Rami Musa, left, and Yossi Levy, Tomer Appelbaum
Rami Musa, left, and Yossi Levy in court on Sept. 20, 2010. Photo by Tomer Appelbaum
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Four police officers will begin a year's prison sentence in a month, after the Supreme Court on Sunday rejected their appeal to overturn the sentence.

The four, dubbed "the avengers," were convicted for attempting a series of bomb attacks against an alleged crime family in Nahariya. The four officers said they intended to ask the president for a pardon.

Policemen Rami Musa, Yaniv Ashur, Eldad Hadad and Yossi Levi were convicted last October of planting explosives under a car belonging to Michael Mor - the alleged head of an organized crime syndicate in northern Israel - and at the home of his nephew, Rafi Ben Shalom. The explosives placed at Ben Shalom's house went off, causing damage to the building, but those placed under Mor's vehicle failed to detonate due to a technical malfunction.

"The police officers used criminals' methods, not methods of law enforcement officials. They turned from defenders of the law to offenders," wrote the justices in their ruling.

The officers intended to strike Mor and his associates due to threats they allegedly made against the officers and their families, as well as against public figures in Nahariya. Mor was also suspected of throwing a grenade at one of the officers' homes.

The District Court gave them a year's prison sentence and a year's suspended sentence.

The officers appealed to the Supreme Court against both conviction and sentence, claiming they did not act in vengeance but to deter Mor from harming them and their families, and to prompt the police to act against the criminals.

The state initially also appealed to the Supreme Court demanding a harsher sentence for the defendants, but later retracted its appeal.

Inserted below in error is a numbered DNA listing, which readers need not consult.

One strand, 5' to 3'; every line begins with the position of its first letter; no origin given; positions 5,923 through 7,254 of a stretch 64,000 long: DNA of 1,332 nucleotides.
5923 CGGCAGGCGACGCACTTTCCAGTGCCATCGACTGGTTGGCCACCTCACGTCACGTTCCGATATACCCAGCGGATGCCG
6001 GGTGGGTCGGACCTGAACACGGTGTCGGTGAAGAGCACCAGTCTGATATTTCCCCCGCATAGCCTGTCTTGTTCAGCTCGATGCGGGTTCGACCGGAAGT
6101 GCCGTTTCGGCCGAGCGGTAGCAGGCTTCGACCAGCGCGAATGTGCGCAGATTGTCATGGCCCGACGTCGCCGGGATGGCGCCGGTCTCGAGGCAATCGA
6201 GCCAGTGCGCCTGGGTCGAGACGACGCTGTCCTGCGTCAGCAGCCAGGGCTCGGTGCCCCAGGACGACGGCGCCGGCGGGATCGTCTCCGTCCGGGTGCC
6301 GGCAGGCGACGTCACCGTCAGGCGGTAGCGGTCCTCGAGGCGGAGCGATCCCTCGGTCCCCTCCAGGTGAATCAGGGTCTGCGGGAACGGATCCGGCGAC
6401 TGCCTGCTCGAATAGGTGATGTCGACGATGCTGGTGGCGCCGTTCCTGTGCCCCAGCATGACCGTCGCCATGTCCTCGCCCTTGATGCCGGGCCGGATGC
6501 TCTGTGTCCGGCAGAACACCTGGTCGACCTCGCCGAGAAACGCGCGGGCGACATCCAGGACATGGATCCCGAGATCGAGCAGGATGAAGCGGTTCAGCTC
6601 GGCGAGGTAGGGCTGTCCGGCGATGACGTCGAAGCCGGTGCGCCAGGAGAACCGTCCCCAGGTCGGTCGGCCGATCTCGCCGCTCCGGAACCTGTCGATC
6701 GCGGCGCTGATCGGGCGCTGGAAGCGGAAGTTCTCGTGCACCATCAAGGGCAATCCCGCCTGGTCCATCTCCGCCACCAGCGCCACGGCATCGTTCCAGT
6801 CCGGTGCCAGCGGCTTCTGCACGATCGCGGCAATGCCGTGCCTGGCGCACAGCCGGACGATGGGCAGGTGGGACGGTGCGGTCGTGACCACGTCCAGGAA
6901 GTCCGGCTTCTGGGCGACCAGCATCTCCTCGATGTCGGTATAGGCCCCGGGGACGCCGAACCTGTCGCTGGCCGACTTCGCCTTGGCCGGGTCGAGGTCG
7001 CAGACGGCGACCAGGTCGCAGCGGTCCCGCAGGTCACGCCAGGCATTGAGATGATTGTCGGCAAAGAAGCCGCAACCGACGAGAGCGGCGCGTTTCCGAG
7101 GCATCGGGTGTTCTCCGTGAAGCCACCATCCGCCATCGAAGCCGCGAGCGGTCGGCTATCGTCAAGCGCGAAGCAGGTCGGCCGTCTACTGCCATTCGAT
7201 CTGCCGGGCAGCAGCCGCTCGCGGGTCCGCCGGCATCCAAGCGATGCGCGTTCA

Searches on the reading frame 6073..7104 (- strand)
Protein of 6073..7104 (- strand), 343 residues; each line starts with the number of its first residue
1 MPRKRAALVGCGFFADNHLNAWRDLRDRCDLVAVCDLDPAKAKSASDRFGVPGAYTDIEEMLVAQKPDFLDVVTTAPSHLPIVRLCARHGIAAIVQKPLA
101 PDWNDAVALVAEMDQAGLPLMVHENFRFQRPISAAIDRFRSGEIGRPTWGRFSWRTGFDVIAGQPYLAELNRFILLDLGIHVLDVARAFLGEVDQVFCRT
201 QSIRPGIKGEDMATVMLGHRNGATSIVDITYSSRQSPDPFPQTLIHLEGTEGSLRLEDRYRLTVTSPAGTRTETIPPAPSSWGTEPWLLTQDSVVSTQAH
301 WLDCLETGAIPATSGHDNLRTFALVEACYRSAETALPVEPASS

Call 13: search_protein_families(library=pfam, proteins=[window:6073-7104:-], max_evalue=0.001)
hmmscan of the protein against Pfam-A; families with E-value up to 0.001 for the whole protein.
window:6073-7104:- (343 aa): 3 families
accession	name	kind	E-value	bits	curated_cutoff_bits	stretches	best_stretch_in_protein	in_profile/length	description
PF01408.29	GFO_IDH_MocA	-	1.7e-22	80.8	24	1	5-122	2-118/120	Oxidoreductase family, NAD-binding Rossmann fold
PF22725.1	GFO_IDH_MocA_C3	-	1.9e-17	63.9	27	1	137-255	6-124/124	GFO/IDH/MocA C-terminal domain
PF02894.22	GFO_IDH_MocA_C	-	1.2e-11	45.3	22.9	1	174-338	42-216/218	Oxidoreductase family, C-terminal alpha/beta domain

Justices Salim Joubran, Yoram Danziger and Isaac Amit emphasized in their ruling this week that the four had undermined the public's confidence in the law enforcement authorities and failed miserably in the test of protecting the rule of law. They ruled that in this light, a severe penalty was needed for their actions.

"We must protect Israel's officers and show zero tolerance for anything that harms them, to provide them with the effective tools for fighting crime and violence," wrote the justices.

But the court rejected the defendants' claim of acting in self-defense, saying their arguments distorted the meaning of self-defense and endangered the foundations of democratic society. "When officers act outside the law, they directly harm the way the police functions and the public's trust in it," the justices wrote.

One of the justices favored handing down a three-year jail sentence on the officers, as well as a one-year suspended sentence, but the other two justices on the panel upheld the one-year sentence handed down by the District Court.

"The police will look into the sentence's implications before responding to the judgment," a police spokesperson said.

In their testimony, the policemen told the court they had acted the way they did because "the system was powerless to defend them."

One of the convicted officers, Yossi Levy, said there is wide public support and strong police support for the four. "A number of policemen's organizations and dozens of local authority heads have signed their support for a pardon. I hope we'll manage to avoid going to prison," he told Haaretz.

"We're deeply disappointed," Levy said on leaving the courtroom. "We've paid three long, hard years. That should have been enough. We got the message."

Levy said the officers will ask the police and police commissioner to support their families while they serve their sentences.